Panic attack symptoms can also resemble symptoms of other serious health problems, such as a heart attack, so it's important to get evaluated by your primary care provider if you aren't sure what's causing your symptoms.
It's not known what causes panic attacks or panic disorder, but these factors may play a role:
- Major stress
- Temperament that is more sensitive to stress or prone to negative emotions
- Certain changes in the way parts of your brain function
Panic attacks may come on suddenly and without warning at first, but over time, they're usually triggered by certain situations.
Some research suggests that your body's natural fight-or-flight response to danger is involved in panic attacks. For example, if a grizzly bear came after you, your body would react instinctively. Your heart rate and breathing would speed up as your body prepared for a life-threatening situation. Many of the same reactions occur in a panic attack. But it's unknown why a panic attack occurs when there's no obvious danger present.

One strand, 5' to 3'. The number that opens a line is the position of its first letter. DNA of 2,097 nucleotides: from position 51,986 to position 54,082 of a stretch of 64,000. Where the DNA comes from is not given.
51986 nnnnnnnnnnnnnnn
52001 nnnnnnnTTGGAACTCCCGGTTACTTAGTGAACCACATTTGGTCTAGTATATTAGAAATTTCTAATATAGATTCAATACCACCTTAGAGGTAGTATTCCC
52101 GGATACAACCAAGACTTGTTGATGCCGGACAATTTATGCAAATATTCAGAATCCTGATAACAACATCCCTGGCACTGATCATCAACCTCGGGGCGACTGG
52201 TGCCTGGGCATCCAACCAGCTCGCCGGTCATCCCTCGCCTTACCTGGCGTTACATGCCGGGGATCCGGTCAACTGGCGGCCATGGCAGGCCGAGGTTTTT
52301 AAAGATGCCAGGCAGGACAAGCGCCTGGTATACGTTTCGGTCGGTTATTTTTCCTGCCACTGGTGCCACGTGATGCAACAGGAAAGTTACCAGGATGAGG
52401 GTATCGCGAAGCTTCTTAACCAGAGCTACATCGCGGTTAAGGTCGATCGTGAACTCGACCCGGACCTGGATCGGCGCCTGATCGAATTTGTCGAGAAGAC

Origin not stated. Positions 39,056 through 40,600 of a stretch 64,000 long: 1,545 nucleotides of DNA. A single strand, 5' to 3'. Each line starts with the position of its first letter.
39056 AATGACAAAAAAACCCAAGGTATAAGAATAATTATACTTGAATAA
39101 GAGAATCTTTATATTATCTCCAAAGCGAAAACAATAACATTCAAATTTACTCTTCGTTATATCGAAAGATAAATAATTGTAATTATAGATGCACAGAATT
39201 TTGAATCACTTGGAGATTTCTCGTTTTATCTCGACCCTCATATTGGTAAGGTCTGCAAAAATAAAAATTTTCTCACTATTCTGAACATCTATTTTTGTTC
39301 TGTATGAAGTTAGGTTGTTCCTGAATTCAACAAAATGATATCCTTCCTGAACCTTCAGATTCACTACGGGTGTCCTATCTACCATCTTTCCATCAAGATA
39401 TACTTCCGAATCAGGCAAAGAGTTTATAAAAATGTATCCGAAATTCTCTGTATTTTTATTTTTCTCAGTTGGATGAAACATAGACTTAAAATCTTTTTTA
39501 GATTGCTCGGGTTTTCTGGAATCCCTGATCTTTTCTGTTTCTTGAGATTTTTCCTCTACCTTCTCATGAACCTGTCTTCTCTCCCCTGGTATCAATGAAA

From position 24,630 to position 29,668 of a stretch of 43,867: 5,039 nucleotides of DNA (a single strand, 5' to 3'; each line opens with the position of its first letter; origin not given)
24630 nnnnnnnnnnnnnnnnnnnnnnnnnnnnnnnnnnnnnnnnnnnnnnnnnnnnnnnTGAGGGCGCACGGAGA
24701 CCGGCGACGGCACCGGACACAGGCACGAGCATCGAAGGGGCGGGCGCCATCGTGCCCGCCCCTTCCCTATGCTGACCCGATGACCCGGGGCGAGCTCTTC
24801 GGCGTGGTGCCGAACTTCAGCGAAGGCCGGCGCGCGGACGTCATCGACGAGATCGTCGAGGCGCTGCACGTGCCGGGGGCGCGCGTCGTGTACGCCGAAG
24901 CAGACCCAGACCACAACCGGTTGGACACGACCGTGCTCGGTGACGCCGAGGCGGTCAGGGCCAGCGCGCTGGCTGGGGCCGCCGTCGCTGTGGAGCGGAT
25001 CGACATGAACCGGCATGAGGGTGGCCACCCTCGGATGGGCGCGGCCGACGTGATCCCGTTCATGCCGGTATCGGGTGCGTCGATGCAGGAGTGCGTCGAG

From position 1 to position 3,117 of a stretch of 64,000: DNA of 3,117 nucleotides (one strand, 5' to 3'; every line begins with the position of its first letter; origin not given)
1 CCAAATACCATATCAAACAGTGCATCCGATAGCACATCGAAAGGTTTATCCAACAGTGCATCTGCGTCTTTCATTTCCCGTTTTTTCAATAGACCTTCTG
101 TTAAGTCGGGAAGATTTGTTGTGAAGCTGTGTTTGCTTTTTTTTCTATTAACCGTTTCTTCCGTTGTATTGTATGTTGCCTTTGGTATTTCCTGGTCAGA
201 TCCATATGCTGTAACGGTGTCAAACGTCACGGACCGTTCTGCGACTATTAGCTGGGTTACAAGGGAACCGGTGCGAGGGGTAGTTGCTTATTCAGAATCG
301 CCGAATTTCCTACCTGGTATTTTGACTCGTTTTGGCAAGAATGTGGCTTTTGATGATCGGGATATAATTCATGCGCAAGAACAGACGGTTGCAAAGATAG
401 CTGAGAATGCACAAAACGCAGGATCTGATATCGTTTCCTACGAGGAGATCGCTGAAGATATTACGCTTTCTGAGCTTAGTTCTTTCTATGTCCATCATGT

Symptoms of panic disorder often start in the late teens or early adulthood and affect more women than men.
Factors that may increase the risk of developing panic attacks or panic disorder include:
- Family history of panic attacks or panic disorder
- Major life stress, such as the death or serious illness of a loved one
- A traumatic event, such as sexual assault or a serious accident
- Major changes in your life, such as a divorce or the addition of a baby
- Smoking or excessive caffeine intake
- History of childhood physical or sexual abuse
Left untreated, panic attacks and panic disorder can affect almost every area of your life. You may be so afraid of having more panic attacks that you live in a constant state of fear, ruining your quality of life.
Complications that panic attacks may cause or be linked to include:
- Development of specific phobias, such as fear of driving or leaving your home
- Frequent medical care for health concerns and other medical conditions
- Avoidance of social situations
- Problems at work or school